Bottom line, Steady State simply isn't a viable alternative for Family History Centers any more, and it makes no sense to run it on FHC computers.
                         
                        I've been so impressed with Deep Freeze that I purchased a copy for my personal use, and I have it on the Laptop that my son uses at High school. While other parents, and school administrators, are pulling their hair out trying to keep other student laptops working properly,  ours just keeps playing flawlessly, day in and day out.
                         
                        Dan Vester, STS
                        Prescott Az FHC


                        From: fhctech@yahoogroups.com [mailto:fhctech@yahoogroups.com] On Behalf Of Skier
                        Sent: Saturday, November 15, 2008 1:48 PM
                        To: fhctech@yahoogroups.com
                        Subject: Re: [fhctech] Question about FHC AntiVirus

                        Or another option is the free application SteadyState from Microsoft -
                        <http://www.microsof t.com/windows/ products/ winfamily/ sharedaccess/ default.mspx>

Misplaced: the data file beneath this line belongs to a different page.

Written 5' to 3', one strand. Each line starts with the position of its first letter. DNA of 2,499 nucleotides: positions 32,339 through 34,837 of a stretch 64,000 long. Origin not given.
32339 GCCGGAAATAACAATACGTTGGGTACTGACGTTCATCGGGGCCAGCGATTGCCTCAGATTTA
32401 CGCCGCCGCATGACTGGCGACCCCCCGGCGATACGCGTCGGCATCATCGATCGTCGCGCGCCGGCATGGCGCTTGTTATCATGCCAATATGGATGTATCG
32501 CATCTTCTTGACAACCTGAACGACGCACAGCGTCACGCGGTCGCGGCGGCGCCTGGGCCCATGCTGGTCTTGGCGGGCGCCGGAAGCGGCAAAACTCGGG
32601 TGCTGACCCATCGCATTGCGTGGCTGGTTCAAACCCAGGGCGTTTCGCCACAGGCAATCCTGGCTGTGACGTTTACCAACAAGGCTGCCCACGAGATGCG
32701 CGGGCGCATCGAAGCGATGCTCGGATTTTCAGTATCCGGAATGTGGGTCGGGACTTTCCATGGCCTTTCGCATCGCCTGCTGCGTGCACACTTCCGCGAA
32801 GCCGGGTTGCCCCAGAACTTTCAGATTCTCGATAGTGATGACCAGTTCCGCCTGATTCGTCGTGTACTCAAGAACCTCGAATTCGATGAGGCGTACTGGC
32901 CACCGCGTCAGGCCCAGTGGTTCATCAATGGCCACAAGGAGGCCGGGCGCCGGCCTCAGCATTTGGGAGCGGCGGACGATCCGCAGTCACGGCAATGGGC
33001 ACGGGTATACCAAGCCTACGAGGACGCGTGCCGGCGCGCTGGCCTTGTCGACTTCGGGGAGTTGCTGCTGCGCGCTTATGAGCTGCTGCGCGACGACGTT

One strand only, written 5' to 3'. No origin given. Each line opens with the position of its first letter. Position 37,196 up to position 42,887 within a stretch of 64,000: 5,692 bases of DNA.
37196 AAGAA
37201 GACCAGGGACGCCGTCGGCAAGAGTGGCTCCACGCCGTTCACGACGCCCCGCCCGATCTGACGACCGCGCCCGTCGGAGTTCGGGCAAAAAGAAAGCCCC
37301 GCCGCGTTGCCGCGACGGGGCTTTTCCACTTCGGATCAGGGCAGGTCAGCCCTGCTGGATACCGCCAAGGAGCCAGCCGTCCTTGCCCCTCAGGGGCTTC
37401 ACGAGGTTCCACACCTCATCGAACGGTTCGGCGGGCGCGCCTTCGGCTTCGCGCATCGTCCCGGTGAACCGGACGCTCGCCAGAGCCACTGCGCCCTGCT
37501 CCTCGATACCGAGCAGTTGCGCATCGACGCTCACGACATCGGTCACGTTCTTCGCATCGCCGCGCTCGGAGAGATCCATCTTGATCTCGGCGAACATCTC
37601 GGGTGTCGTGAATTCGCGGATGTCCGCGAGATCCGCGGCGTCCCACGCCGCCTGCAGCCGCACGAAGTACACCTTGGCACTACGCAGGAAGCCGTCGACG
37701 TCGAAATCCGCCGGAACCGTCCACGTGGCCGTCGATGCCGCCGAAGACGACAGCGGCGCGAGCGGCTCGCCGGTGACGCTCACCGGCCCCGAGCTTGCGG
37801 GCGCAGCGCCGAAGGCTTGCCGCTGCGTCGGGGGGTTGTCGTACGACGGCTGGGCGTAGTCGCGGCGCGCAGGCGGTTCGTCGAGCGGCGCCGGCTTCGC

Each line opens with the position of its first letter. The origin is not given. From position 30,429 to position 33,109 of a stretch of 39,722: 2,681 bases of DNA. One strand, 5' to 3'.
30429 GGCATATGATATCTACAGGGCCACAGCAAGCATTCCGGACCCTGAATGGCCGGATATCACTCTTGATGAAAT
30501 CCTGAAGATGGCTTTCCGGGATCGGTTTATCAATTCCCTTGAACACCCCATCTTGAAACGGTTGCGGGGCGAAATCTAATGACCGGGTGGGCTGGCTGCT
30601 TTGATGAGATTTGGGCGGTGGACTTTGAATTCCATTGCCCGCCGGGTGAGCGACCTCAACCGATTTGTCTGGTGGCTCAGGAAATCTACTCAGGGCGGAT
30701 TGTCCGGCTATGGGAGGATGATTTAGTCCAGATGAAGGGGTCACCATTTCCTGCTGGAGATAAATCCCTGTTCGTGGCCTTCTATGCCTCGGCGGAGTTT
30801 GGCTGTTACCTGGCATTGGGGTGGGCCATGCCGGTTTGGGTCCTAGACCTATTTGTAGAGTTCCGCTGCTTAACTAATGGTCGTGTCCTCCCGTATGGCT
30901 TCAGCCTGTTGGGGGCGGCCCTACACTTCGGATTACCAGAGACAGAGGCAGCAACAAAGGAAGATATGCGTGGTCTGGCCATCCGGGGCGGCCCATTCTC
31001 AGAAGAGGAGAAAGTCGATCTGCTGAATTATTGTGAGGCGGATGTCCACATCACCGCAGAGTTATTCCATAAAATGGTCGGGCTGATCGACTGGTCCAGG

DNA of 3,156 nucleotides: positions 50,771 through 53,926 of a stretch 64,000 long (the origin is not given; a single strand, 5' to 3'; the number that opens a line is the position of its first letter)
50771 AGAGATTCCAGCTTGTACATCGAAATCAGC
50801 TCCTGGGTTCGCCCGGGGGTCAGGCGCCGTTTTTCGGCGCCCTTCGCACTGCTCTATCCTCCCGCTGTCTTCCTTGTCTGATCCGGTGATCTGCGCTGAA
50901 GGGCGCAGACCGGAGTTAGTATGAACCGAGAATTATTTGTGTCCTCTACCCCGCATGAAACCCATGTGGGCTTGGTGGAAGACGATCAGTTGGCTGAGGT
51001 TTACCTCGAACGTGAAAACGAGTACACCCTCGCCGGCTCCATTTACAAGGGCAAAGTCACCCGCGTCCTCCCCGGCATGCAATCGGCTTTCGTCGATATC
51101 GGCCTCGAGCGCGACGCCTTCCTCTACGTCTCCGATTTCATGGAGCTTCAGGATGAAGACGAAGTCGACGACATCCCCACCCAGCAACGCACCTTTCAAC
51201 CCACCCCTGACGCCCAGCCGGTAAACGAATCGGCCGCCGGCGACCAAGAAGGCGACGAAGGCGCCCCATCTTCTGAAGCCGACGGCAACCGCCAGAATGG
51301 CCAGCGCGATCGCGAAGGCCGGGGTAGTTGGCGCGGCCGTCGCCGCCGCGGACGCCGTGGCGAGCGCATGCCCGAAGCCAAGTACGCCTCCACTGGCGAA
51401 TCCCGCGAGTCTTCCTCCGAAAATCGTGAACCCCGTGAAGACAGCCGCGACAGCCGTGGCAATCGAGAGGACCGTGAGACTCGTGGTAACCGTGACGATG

Dan wrote:
                        > Deep Freeze would have avoided this completely. Deep freeze will reduce
                        > your service calls at the fhc by 95%... you can go literally weeks or
                        > months with no service calls. In more than a year of running deep freeze
                        > on 11 computers in our FHC, I have not had a single incident of a patron
                        > or staff member messing anything up on the computers. This compares to
                        > having computers messed up daily prior to installing Dep Freeze.



                        __________ NOD32 3615 (20081115) Information __________

                        This message was checked by NOD32 antivirus system.
                        http://www.eset.com